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The William and Katherine Estes Award, previously known as the NAS Award for Behavioral Research Relevant to the Prevention of Nuclear War is awarded by the U.S. National Academy of Sciences "to recognize basic research in any field of cognitive or behavioral science that has employed rigorous formal or empirical methods, optimally a combination of these, to advance our understanding of problems or issues relating to the risk of nuclear war". It was first awarded in 1990. 
Etel Solingen (2018) - For providing the first systematic analysis in contemporary international relations connecting political economy, globalization, and nuclear choices on the one hand with domestic politics and nuclear behavior on the other. Her theoretical and empirical contributions have left an indelible impact on work within the academy and on broader public understanding of nuclear war.
Scott D. Sagan (2015) - For his pioneering theoretical and empirical work addressing the risks of nuclear possession and deployment and the causes of nuclear proliferation.
Robert Powell (2012) - For sophisticated game theoretic models of conflict that illuminate the heart of the strategic dilemmas of nuclear deterrence, including the importance of private information.
Graham Allison (2009) - For illuminating alternative ways of thinking about political decision making with special relevance to crises, including nuclear crises, as demonstrated in his groundbreaking Essence of Decision and subsequent works.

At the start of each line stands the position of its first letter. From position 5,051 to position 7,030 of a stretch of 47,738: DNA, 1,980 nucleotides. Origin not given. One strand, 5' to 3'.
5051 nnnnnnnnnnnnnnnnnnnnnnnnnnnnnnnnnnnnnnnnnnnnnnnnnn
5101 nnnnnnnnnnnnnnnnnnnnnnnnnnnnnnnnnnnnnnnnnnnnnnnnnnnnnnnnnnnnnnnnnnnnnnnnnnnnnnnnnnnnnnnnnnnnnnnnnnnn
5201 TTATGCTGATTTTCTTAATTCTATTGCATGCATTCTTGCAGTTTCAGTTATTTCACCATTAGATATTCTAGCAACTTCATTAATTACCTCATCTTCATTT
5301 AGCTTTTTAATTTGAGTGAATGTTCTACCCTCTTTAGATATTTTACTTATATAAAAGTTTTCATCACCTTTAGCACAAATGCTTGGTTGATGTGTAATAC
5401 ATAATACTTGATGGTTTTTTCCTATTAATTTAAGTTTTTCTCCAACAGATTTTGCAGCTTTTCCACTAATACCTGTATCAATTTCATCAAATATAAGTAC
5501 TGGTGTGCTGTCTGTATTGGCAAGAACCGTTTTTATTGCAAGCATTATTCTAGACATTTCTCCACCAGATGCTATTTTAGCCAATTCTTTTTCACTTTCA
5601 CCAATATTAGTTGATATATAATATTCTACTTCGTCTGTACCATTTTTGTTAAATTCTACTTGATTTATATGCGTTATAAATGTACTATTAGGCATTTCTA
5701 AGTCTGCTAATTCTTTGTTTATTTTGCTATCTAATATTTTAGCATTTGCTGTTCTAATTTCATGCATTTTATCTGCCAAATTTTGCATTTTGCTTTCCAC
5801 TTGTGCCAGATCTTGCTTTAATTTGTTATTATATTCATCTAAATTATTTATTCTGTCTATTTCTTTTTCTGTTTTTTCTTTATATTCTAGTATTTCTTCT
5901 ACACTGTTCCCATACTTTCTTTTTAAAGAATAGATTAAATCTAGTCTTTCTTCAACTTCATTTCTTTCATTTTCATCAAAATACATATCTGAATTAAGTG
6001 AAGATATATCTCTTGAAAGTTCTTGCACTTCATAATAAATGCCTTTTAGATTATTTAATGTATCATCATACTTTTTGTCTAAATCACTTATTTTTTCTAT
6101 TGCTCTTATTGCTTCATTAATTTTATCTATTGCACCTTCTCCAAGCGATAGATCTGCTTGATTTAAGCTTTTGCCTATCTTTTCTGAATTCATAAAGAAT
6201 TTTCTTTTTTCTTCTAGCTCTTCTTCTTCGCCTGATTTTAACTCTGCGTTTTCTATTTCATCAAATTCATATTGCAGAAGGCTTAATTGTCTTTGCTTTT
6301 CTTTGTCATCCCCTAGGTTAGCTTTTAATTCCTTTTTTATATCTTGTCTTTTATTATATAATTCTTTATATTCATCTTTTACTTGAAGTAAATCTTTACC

Robert Jervis (2006) - For showing, scientifically and in policy terms, how cognitive psychology, politically contextualized, can illuminate strategies for the avoidance of nuclear war.
Walter Enders and Todd Sandler (2003) - For their joint work on transnational terrorism using game theory and time series analysis to document the cyclic and shifting nature of terrorist attacks in response to defensive counteractions.
Philip E. Tetlock (2000) - For successfully developing a semantic measure of cognitive complexity predictive of foreign policy decisions and for applying psychological analysis and knowledge to nuclear policy problems.
Alexander L. George (1997) - For combining theory with history to elucidate the requirements of deterrence, the limits to coercive diplomacy, and the relationship between force and statecraft.
Thomas C. Schelling (1993) - For his pioneering work on the logic of military strategy, nuclear war, and arms races, which has profoundly influenced our understanding of this crucial subject.
Robert Axelrod (1990) - For his imaginative use of game theory, experimentation, and computer simulation to define and test strategies for confrontation and cooperation and other models of social interaction.
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